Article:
- BrewDog’s ‘Equity for Punks’ share offering is probably only going to attract beer-lovers, but that’s the point — you get together as a group that has a mutual appreciation for a project, and you finance it, and then when you’re drinking the beer you’ll know you helped make it happen in a small way.
- Community shares offer local groups the ability to finance projects that are meaningful to them in a local area. Here’s one for a solar co-operative, a pub, and a ferry boat service in Bristol.
Campaign #5: access to source-code and the ‘right to fork’
The right to dissent is a crucial component of a democratic society. But for dissent to be effective, it has to be informed and constructive, rather than reactive and regressive. There is much dissent towards the current financial system, but while people are (theoretically) free to voice their displeasure, they find it very difficult to actually act on their displeasure. We may loathe the smug banking oligopoly, but we’re frequently compelled to submit ourselves to their dictates.
Furthermore, much dissent doesn’t have a clear vision of what alternative is sought. This is partially due to the fact that access to financial ‘source code’ (more on that here) — or education about how the system operates — is so limited. It’s hard to articulate ideas about what’s wrong when one cannot articulate how the current system works. Most financial knowledge is currently held in proprietary formulas wrapped in obscure jargon-laden language within the financial sector. Poor financial literacy on the part of most people is one of the foundational sources of strength for existing financial institutions.
It’s in recognition of this that I wrote a guide to global finance. Access to financial education, though, needs to be combined with the ability to act on it. A core principle of open source movements is the Right to Fork. This is the ability to take preexisting code, and to modify it or use it as the basis for your own. This is the ability to break away, which is both a check on power, and a force for diversity and creativity.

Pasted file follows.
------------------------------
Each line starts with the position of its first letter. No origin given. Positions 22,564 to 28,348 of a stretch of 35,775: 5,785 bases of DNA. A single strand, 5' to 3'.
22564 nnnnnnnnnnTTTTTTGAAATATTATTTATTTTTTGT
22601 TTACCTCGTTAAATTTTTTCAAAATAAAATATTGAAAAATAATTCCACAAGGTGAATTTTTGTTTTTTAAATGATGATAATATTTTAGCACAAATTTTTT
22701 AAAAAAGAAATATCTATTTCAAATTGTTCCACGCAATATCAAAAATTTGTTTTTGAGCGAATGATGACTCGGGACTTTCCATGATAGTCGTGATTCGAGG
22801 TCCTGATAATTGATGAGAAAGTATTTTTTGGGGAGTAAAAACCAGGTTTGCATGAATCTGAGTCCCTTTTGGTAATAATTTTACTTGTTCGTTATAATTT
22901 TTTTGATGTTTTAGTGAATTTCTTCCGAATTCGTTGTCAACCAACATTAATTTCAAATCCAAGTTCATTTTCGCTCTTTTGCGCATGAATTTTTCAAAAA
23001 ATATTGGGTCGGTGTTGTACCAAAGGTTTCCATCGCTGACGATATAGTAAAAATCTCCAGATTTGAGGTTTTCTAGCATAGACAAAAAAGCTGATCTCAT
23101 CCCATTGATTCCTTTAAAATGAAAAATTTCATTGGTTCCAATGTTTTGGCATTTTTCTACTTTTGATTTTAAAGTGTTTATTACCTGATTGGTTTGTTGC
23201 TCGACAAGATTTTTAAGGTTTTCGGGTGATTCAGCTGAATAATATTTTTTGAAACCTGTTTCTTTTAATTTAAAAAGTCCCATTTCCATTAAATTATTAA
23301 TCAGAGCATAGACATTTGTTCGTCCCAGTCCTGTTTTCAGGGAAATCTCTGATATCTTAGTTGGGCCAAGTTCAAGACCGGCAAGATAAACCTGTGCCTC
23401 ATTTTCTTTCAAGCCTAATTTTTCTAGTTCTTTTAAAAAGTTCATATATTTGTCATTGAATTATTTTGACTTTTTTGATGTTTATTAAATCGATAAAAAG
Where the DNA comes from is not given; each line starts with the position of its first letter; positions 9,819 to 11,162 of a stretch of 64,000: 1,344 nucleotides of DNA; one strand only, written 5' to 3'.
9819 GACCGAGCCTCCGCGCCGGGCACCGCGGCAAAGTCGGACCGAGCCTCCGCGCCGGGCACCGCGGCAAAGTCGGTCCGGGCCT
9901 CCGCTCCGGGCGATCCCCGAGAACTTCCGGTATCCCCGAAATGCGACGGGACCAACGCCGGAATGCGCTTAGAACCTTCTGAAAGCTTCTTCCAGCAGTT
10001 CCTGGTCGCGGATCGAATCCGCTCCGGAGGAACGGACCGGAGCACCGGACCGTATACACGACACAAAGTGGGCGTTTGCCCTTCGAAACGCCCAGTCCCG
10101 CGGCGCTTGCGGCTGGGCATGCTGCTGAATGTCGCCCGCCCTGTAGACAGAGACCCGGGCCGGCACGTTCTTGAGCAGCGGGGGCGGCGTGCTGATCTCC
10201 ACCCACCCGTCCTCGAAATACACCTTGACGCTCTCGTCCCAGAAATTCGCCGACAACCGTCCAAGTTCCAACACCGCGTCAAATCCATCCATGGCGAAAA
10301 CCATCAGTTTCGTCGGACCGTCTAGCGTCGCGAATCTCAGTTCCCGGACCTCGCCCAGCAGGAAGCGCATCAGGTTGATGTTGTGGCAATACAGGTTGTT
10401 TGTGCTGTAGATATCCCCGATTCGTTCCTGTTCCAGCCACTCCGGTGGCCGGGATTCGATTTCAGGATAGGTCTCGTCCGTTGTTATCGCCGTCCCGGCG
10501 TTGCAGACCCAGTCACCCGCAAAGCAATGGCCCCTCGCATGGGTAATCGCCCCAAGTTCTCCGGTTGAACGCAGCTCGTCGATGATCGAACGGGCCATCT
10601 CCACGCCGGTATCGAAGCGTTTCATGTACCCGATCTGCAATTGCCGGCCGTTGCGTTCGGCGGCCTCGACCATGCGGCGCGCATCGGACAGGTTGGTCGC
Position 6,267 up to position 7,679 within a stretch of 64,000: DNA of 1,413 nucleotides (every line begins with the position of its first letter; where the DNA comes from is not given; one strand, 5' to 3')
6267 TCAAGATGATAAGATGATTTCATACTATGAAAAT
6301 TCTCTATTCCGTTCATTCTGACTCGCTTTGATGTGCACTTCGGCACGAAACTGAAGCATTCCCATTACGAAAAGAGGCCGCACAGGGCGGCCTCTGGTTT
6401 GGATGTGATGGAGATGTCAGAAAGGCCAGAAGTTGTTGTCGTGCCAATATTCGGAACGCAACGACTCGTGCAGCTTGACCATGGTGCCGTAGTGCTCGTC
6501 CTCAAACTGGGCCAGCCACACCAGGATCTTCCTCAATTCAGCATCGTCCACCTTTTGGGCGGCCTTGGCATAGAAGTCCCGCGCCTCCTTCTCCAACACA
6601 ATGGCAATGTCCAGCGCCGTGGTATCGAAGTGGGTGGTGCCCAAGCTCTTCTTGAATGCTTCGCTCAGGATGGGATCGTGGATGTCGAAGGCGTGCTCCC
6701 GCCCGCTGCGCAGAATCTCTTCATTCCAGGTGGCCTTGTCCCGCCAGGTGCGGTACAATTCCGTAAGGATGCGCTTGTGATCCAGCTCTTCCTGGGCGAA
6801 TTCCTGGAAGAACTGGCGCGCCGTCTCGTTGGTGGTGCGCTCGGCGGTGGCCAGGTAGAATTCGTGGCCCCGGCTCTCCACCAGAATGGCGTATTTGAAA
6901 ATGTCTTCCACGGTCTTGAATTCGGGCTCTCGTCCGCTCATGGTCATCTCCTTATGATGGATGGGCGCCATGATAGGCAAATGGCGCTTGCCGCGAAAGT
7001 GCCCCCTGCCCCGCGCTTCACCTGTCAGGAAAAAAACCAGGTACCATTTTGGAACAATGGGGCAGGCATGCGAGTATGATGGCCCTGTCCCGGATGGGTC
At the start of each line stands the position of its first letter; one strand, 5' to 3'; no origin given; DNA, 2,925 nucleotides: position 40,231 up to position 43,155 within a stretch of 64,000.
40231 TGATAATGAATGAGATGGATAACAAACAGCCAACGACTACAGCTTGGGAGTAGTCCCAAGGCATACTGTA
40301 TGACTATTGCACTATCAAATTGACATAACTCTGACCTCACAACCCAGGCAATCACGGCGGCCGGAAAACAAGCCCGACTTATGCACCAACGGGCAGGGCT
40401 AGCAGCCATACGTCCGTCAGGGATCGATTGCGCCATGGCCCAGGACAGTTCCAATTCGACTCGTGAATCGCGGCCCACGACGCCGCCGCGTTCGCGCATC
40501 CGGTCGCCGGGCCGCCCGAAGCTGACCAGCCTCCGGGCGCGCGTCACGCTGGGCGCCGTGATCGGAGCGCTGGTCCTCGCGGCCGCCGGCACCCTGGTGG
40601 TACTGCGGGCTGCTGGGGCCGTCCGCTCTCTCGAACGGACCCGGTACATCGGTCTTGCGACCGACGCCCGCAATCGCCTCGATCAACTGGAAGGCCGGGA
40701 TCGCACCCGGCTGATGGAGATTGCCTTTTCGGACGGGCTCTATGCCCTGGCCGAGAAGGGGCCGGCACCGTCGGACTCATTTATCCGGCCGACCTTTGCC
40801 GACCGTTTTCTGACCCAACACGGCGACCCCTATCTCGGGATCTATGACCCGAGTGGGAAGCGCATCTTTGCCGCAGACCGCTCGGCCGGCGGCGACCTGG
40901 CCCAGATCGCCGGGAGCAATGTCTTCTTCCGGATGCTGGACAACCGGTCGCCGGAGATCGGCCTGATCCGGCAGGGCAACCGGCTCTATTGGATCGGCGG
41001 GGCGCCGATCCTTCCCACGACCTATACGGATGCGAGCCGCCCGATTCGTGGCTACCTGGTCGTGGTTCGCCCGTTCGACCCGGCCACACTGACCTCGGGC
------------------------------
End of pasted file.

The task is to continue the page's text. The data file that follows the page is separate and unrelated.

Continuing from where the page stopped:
The mainstream financial system contains extensive blocks on the right to fork, many of them actively enforced by financial regulators. That’s an ongoing fight, but the right to break away needs to be instilled into the design of any alternatives too. I don’t want to replace a world where I am forced to use national fiat currencies or privately created credit money with one in which I’m forced to use Bitcoin. The point is to create meaningful options for people. And as these options emerge, the infrastructure, norms and cultural acceptance for a more connected, creative, open financial system may begin to emerge and coalesce into reality.
Brett Scott is a campaigner, journalist and author of The Heretic’s Guide to Global Finance: Hacking the Future of Money (Pluto Press). He tweets as @suitpossum.